Imagine for a minute that it’s 1954, as segregationists faced Brown vs. the Board of Education, the Supreme Court case which mandated school de-segregation. And imagine that the Vatican, or the Catholic bishops, said to Protestant segregationists in the South, “You can come to our schools, to Catholic schools, and we’ll provide you with a home.” Most Catholics would have been outraged, I daresay. (And of course, precisely the opposite actually happened, as many Catholic bishops were outspoken against racial segregation, and integrated Catholic schools -- thank God).Let's pass over in silence the rather laughable attempt to claim moral equivalence between racism and faithfulness to the Magisterium regarding admission to Holy Orders and sexual activity outside the Sacrament of Matrimony. Much more to the point is this: in admitting these particular Anglicans into the Church, the Church is admitting people who actually believe what the Church herself has always taught. In other words, it isn't like a non-racist Church admitting new members who are racists; rather, it is a faithful Church admitting new members who are also faithful. I'll tell you where the outrage is: it's at the National Catholic Reporter.
But it’s a different story with gender segregation or sexual orientation. This is not a perfect analogy, granted. But the Vatican’s overtures to dissident Anglicans sound like those “imagined” 1950’s with a different twist. The Vatican is opening Catholic doors wide to Anglicans who believe in “segregation at the altar,” for women, and for openly gay/lesbian clergy.
Where is the outrage at this policy? I have heard some of it. I attended a small liturgy with friends this week, and they shared this sentiment: We have enough Catholics who have not come to terms with human equality and gospel equality… why would we go searching for more? We should welcome newcomers who wrestle with issues, yes… including these issues, … but why establish a policy that give special place to those with segregationist credentials?
"Not a perfect analogy." Duh. More like, not analogous in the least. Ironically, just as Fiedler and her ilk ask themselves questions like Why welcome people like this into the Church, I ask myself, Why do people like Fiedler stay in the Church? One possibility is that they seriously believe these teachings may change, hence the talk of "human equality" as though it is the least relevant to the question of admission of women to Holy Orders. To think this way is to be seriously out of touch with reality, but it was not an uncommon way to look at things forty years ago. Just as one might claim that dinosaurs are not really extinct but rather have evolved into birds, so, too, the dinosaurs of academia are still with us even in this more enlightened age. What they have evolved into, unfortunately, is nothing quite so beautiful as a songbird. Instead, they have become like shrill harpies, continually shrieking about the same range of dead-letter issues. A quick perusal of the entries in Fiedler's blog is sufficient to show that her understanding of Catholicism is not only seriously wrong, it is seriously outdated.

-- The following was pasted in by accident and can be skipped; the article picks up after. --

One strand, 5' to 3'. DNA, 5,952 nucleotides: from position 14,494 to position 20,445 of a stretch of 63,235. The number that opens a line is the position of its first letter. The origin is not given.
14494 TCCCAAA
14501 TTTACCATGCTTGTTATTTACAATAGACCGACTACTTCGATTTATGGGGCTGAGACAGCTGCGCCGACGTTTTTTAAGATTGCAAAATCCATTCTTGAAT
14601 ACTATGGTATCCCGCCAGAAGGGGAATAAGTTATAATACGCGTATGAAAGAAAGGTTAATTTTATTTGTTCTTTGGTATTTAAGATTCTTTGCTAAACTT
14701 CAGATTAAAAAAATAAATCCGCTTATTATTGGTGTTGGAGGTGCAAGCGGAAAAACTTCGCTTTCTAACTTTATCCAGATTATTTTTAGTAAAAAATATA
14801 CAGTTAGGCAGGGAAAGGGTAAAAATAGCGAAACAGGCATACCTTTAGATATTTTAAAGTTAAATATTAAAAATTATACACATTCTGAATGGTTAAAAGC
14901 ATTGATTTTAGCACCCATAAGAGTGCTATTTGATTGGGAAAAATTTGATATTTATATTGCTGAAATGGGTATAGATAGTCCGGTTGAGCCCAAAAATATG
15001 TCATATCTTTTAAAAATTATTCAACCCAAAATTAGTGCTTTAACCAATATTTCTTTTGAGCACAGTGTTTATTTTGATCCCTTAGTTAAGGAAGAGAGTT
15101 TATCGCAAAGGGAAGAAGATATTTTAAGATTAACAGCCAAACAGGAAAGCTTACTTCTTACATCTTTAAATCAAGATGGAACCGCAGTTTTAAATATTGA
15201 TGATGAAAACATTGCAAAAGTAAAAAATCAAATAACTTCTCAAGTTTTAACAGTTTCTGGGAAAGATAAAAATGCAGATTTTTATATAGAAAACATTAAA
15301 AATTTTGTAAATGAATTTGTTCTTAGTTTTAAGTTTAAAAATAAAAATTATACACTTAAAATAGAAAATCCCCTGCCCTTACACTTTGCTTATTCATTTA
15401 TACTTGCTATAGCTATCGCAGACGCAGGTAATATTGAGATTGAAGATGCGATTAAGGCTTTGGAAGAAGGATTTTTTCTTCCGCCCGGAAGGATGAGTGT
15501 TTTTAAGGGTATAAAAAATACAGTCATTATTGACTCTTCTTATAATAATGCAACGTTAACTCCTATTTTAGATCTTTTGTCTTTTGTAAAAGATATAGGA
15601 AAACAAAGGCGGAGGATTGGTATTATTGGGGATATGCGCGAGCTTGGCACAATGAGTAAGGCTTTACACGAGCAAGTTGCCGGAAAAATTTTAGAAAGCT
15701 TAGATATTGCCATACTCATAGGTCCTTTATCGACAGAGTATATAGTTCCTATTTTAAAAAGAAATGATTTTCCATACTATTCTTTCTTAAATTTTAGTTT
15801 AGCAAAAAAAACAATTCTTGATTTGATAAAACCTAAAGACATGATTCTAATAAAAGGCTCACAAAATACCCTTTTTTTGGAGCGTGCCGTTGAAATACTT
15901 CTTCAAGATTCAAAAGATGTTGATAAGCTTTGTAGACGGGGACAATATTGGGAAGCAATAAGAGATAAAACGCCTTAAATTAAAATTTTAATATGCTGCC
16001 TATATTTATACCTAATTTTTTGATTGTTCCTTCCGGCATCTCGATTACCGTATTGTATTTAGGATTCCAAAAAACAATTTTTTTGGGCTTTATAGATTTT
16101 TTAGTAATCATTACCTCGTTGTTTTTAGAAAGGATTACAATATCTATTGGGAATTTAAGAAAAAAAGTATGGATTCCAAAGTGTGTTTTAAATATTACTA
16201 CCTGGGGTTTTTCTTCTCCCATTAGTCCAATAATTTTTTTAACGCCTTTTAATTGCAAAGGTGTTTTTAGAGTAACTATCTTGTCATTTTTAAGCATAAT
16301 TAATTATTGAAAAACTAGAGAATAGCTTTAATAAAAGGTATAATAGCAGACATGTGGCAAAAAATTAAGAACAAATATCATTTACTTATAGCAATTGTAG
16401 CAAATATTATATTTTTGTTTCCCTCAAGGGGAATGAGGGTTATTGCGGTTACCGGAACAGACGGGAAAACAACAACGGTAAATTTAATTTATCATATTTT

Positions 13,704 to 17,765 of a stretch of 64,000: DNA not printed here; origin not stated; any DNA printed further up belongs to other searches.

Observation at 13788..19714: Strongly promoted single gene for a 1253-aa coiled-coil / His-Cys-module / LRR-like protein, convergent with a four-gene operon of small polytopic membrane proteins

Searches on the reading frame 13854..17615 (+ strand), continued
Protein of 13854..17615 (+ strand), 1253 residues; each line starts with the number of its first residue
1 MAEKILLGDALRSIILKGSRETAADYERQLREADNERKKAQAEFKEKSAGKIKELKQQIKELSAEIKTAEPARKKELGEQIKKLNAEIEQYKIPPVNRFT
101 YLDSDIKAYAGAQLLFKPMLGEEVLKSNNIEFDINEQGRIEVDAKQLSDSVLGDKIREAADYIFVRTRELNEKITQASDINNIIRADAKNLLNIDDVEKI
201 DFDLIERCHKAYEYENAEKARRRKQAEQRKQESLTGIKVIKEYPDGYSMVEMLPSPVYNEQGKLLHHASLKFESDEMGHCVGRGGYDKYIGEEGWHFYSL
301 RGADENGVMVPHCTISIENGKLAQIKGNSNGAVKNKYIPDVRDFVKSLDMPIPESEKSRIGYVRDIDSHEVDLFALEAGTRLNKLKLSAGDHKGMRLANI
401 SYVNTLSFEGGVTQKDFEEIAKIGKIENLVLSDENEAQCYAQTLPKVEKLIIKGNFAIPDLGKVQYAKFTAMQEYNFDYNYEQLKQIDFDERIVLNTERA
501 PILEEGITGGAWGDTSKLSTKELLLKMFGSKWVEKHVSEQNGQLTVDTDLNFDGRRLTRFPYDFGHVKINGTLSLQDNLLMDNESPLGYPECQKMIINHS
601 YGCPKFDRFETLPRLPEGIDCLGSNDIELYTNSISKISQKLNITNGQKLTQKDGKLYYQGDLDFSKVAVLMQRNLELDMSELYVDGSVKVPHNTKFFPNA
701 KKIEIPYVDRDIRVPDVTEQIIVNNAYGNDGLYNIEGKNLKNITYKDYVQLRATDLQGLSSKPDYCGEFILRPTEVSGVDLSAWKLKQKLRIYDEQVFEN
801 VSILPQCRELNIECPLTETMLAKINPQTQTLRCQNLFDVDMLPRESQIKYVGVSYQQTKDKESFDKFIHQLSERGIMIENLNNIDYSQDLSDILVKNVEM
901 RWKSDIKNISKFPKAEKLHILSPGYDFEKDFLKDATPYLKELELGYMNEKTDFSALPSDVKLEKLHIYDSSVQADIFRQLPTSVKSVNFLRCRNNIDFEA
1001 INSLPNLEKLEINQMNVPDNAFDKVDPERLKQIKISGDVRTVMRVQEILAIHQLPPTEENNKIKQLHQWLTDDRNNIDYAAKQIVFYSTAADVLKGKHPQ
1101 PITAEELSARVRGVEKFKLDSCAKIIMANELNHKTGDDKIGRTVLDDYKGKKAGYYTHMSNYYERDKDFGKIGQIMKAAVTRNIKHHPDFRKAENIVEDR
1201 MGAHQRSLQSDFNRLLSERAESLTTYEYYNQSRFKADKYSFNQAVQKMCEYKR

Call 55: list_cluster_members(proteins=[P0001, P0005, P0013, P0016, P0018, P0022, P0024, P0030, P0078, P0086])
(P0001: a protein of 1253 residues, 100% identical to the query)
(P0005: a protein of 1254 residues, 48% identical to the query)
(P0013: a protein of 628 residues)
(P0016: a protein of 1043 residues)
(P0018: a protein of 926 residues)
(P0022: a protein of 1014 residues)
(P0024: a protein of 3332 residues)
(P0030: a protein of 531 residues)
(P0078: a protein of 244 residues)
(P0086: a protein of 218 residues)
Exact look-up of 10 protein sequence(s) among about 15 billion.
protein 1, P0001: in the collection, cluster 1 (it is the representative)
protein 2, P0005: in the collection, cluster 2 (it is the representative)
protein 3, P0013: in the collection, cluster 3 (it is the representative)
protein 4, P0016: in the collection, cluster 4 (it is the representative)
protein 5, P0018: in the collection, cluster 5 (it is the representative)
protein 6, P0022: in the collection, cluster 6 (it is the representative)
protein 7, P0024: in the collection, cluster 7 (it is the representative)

And yet. Imagine for a minute that it is 1954, and a group of segregationist Protestants from the south seek reconciliation with the Church. I can think of no reason to say to them, You cannot come home--people like you fill us with outrage. Rather we should say: your desire to come home is like that of the Prodigal Son! Do penance for your sins and come on home! Fiedler writes as though, by welcoming these Anglicans home, we are "giv[ing] special place to those with segregationist credentials", without even considering the possibility that those whom we welcome are coming to us with humble and contrite hearts. Of course, if you look at the world the way Fiedler does, assenting to Church teaching is orthogonal to being humble and contrite, since the Church teachings themselves just are the "segregationist credentials" that she bemoans. So for people like her it's a lose-lose proposition: the teachings on Holy Orders and Matrimony are not going to change, and the people who are welcomed home are going to be continually diluting the influence of the heretics of Loretto.